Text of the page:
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Woman with ringing in her ears.

You learn to adapt to living with tinnitus. You always leave the television on to help you tune out the persistent ringing. The loud music at happy hour makes your tinnitus a lot worse so you avoid going out with your friends. You’re always making appointments to try new techniques and treatments. Ultimately, your tinnitus just becomes something you fold into your day-to-day life.

Mainly, that’s because there isn’t a cure for tinnitus. But that could be changing. A study published in PLOS Biology appears to offer hope that we could be getting closer to a permanent and effective cure for tinnitus. Until then, hearing aids can be really helpful.

Tinnitus Has a Murky Set of Causes

Somebody who is coping with tinnitus will hear a buzzing or ringing (or other sounds) that don’t have an outside source. Tinnitus is really common and millions of individuals deal with it to some degree.

It’s also a symptom, broadly speaking, and not a cause unto itself. Tinnitus is generally caused by something else. It can be difficult to narrow down the cause of tinnitus and that’s one of the reasons why a cure is so elusive. There are a number of reasons why tinnitus can manifest.

True, most people attribute tinnitus to hearing loss of some type, but even that relationship is murky. There’s a correlation, sure, but not all people who have tinnitus also have hearing loss (and vice versa).

A New Culprit: Inflammation

Research published in PLOS Biology detailed a study conducted by Dr. Shaowen Bao, an associate professor of physiology at the Arizona College of Medicine in Tuscon. Mice who had noise-induced tinnitus were experimented on by Dr. Bao. And what she and her team found indicates a tinnitus culprit: inflammation.

Scans and tests carried out on these mice showed that the areas of the brain in control of listening and hearing consistently had considerable inflammation. As inflammation is the body’s reaction to damage, this finding does indicate that noise-related hearing loss could be causing some damage we don’t completely understand as yet.

But this knowledge of inflammation also results in the possibility of a new form of treatment. Because we know (generally speaking) how to manage inflammation. When the mice were given drugs that inhibited the observed inflammation response, the symptoms of tinnitus went away. Or, at least, those symptoms were no longer observable.

Does This Mean There’s a Pill For Tinnitus?

If you take a long enough view, you can probably view this research and see how, eventually, there may easily be a pill for tinnitus. Imagine if you could just take a pill in the morning and keep tinnitus at bay all day without having to turn to all those coping mechanisms.

We might get there if we can overcome a few hurdles:

  • First, these experiments were done on mice. Before this strategy is considered safe for humans, there’s still a significant amount of work to do.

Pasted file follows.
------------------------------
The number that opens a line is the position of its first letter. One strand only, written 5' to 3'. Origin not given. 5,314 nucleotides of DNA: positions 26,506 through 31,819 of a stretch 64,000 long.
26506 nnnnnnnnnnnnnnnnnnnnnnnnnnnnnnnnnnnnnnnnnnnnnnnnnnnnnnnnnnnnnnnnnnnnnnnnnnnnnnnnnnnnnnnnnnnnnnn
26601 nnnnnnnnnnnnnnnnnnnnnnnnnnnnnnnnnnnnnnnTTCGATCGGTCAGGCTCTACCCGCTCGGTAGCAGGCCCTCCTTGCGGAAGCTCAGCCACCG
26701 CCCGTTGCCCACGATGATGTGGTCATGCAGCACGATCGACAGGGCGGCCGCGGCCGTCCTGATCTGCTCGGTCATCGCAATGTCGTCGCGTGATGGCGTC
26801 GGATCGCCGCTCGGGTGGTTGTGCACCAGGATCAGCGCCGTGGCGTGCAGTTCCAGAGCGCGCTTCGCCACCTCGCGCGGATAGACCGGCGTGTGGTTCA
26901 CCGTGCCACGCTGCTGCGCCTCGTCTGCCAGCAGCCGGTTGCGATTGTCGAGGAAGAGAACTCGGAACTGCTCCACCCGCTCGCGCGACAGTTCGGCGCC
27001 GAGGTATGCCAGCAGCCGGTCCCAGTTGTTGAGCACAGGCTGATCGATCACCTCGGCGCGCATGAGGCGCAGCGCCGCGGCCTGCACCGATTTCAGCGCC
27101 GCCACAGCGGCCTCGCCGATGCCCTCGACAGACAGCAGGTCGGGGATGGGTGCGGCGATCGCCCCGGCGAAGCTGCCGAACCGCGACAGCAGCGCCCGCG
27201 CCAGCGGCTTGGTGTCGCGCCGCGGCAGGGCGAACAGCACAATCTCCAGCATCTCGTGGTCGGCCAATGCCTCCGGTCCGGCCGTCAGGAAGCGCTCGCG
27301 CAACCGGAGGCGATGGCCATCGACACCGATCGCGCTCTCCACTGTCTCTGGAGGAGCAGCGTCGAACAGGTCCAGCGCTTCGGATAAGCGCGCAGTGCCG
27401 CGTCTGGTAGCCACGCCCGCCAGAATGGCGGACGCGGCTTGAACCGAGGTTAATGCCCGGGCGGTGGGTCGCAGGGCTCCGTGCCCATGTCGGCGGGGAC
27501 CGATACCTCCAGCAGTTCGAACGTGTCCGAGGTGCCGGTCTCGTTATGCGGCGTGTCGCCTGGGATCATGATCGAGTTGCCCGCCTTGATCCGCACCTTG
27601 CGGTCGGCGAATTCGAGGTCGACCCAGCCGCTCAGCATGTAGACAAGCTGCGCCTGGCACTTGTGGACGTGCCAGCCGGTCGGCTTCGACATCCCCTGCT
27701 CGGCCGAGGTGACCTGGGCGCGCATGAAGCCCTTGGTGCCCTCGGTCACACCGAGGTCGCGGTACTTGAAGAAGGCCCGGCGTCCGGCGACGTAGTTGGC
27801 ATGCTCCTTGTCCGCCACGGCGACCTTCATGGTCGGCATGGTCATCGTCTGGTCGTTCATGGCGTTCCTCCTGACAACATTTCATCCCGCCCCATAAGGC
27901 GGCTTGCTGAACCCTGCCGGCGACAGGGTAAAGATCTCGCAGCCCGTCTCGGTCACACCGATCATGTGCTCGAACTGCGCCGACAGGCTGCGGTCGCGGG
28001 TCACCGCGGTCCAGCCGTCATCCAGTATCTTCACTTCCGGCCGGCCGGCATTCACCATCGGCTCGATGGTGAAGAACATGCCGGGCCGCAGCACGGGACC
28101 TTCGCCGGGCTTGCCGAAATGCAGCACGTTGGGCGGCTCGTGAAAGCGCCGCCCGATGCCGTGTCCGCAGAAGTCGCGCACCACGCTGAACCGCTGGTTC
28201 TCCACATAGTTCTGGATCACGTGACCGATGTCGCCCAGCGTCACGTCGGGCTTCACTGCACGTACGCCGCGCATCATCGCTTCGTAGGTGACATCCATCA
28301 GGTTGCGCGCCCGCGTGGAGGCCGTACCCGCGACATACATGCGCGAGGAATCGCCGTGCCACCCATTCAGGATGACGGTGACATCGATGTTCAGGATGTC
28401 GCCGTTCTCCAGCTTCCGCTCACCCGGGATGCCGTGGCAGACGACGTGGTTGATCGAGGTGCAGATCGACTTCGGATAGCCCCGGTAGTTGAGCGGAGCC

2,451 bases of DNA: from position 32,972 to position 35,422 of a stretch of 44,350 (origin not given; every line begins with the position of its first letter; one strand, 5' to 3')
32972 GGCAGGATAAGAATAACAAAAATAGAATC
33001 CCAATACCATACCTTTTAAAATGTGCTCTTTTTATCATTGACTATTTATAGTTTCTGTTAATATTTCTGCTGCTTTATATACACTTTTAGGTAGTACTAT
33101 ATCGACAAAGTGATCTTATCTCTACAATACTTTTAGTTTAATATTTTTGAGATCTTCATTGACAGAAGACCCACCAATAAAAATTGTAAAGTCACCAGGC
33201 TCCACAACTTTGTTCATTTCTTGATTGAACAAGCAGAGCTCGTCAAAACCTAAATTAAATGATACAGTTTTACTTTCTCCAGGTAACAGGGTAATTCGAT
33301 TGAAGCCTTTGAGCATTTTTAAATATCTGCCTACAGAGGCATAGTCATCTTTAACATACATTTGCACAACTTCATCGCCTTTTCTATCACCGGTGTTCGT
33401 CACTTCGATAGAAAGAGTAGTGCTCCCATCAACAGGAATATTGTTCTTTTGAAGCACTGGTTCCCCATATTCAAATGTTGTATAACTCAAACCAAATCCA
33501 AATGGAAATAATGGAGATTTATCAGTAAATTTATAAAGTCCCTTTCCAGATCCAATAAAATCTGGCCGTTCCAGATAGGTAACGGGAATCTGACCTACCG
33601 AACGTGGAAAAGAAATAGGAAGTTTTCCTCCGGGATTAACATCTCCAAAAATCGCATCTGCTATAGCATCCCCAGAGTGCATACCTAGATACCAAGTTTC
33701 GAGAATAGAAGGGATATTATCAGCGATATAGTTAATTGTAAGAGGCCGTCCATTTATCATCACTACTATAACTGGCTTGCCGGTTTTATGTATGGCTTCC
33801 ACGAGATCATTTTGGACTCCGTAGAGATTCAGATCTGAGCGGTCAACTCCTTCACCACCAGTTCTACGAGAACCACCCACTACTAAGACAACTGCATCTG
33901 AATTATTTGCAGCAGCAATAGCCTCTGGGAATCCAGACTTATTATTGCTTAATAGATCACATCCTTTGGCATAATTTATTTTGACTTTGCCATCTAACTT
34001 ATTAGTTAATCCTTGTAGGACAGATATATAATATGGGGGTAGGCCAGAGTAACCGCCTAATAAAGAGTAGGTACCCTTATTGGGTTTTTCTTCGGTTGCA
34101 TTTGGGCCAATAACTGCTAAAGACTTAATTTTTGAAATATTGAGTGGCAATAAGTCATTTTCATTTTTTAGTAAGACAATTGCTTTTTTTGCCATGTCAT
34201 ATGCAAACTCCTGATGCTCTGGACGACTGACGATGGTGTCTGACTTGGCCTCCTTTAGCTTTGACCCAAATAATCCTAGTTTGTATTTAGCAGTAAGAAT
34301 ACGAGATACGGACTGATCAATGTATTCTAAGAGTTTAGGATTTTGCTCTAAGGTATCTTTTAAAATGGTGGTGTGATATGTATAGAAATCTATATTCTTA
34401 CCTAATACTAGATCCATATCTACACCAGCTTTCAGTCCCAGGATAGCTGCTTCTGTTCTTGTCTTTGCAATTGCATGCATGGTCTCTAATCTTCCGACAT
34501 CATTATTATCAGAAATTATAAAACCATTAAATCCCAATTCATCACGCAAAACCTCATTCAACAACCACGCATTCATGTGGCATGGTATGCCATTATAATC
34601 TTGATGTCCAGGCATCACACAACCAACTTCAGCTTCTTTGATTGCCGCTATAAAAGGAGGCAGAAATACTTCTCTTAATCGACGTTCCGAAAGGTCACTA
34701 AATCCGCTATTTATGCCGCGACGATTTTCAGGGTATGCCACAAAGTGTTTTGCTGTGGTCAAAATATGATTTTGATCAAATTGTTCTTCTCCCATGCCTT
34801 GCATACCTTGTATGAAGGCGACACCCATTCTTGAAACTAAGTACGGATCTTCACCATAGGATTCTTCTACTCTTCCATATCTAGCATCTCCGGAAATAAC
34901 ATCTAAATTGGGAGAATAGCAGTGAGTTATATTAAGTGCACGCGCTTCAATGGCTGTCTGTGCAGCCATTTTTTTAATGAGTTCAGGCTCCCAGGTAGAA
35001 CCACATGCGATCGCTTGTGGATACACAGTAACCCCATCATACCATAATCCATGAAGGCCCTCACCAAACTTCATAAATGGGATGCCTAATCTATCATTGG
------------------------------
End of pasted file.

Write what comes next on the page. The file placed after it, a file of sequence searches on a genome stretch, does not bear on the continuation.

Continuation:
• Any new approach needs to be demonstrated to be safe; these inflammation blocking medications will need to be tested over time to rule out side effects and any potential complications.
  • The precise cause of tinnitus will be distinct from person to person; whether all or even most cases of tinnitus are linked to some sort of inflammation is still hard to know.

So, a pill for tinnitus might be a long way off. But it’s a real possibility in the future. If you have tinnitus now, that represents a significant increase in hope. And, of course, this approach in treating tinnitus isn’t the only one currently being explored. The cure for tinnitus gets closer and closer with every discovery and every bit of new knowledge.

What Can You do Now?

For now, people with tinnitus should feel optimistic that in the future there will be a cure for tinnitus. There are contemporary treatments for tinnitus that can provide real results, even if they don’t necessarily “cure” the underlying problem.

Some methods include noise-cancellation devices or cognitive therapies designed to help you ignore the sounds related to your tinnitus. Many people also find relief with hearing aids. You don’t need to go it alone in spite of the fact that a cure is likely several years away. Obtaining a treatment that is effective can help you spend more time doing things you love, and less time focusing on that buzzing or ringing in your ears.

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References

https://journals.plos.org/plosbiology/article?id=10.1371/journal.pbio.3000307
https://uanews.arizona.edu/story/brain-inflammation-identified-potential-target-treat-tinnitus

The site information is for educational and informational purposes only and does not constitute medical advice. To receive personalized advice or treatment, schedule an appointment.
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